Some Lebanese Christians hope the visit by John Paul will focus attention on the country's displaced people and the inequities -- they perceive at the hands of the government.
Prime Minister Rafik Hariri, a Sunni Muslim and billionaire businessman, is spearheading the ambitious redevelopment of Beirut's ravaged cityscape. Already, several of the bombed-out landmarks of the city have been transformed. But Hariri has been criticized for concentrating his efforts on "stones," not people.
Despite the billions of dollars invested in the downtown project, about 35 percent of Lebanon's 3 million people still live on the edge of poverty. Hariri and others also have been accused of undermining Lebanese democracy by resisting free elections and eroding civil rights.
"The state that is being built today does not respect these values. And that's why Christians feel insecure," said Nassib Lahoud, a member of the Christian opposition in the Lebanese parliament. "They lost power and they did not gain a state that is fair and equitable to them."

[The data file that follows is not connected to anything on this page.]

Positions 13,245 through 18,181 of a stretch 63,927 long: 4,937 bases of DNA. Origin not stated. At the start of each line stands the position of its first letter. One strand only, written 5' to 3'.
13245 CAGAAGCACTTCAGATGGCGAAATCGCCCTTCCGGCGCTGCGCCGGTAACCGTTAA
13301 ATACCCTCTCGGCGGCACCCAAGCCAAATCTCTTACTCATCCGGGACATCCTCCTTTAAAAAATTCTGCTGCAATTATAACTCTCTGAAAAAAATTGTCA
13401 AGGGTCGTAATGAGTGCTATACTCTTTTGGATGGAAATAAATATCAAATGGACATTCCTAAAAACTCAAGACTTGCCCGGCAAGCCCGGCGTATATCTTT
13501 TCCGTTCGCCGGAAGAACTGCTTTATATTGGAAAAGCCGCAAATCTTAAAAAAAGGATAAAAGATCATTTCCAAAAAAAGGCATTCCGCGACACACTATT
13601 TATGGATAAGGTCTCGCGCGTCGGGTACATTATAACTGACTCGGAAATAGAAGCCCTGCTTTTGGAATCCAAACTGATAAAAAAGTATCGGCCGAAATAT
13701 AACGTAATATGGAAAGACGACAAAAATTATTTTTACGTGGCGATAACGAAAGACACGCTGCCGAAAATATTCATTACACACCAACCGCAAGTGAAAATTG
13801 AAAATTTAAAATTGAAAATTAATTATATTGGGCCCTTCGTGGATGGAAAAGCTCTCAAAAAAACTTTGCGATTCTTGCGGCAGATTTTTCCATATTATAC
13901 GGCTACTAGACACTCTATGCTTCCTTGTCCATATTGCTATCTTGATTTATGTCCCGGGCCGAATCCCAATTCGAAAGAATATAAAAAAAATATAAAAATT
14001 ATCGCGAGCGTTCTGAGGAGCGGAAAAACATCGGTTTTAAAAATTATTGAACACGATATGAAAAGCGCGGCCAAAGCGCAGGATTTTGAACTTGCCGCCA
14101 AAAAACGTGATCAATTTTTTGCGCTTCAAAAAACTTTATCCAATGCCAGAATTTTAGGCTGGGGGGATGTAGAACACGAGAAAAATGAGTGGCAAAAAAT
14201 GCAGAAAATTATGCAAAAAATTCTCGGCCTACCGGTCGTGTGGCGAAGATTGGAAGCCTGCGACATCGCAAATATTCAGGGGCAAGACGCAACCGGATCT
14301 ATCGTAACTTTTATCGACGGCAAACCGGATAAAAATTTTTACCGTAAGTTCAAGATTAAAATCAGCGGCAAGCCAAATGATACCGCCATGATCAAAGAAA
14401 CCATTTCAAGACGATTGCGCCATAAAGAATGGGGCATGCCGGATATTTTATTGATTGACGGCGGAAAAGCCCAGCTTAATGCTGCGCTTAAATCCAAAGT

On Sunday, Mona el Kik will rise at 4: 30 a.m. to attend a Mass celebrated by the pope. She and her family will walk to the port of Beirut, the site of the Mass.
"We are hoping he will take this Lebanon that we are living in and bring us another one," she said. "That all of us Lebanese will remain with pure hearts.
"Even if nothing happens," she said, "his visit will be a blessing."
Pub Date: 5/09/97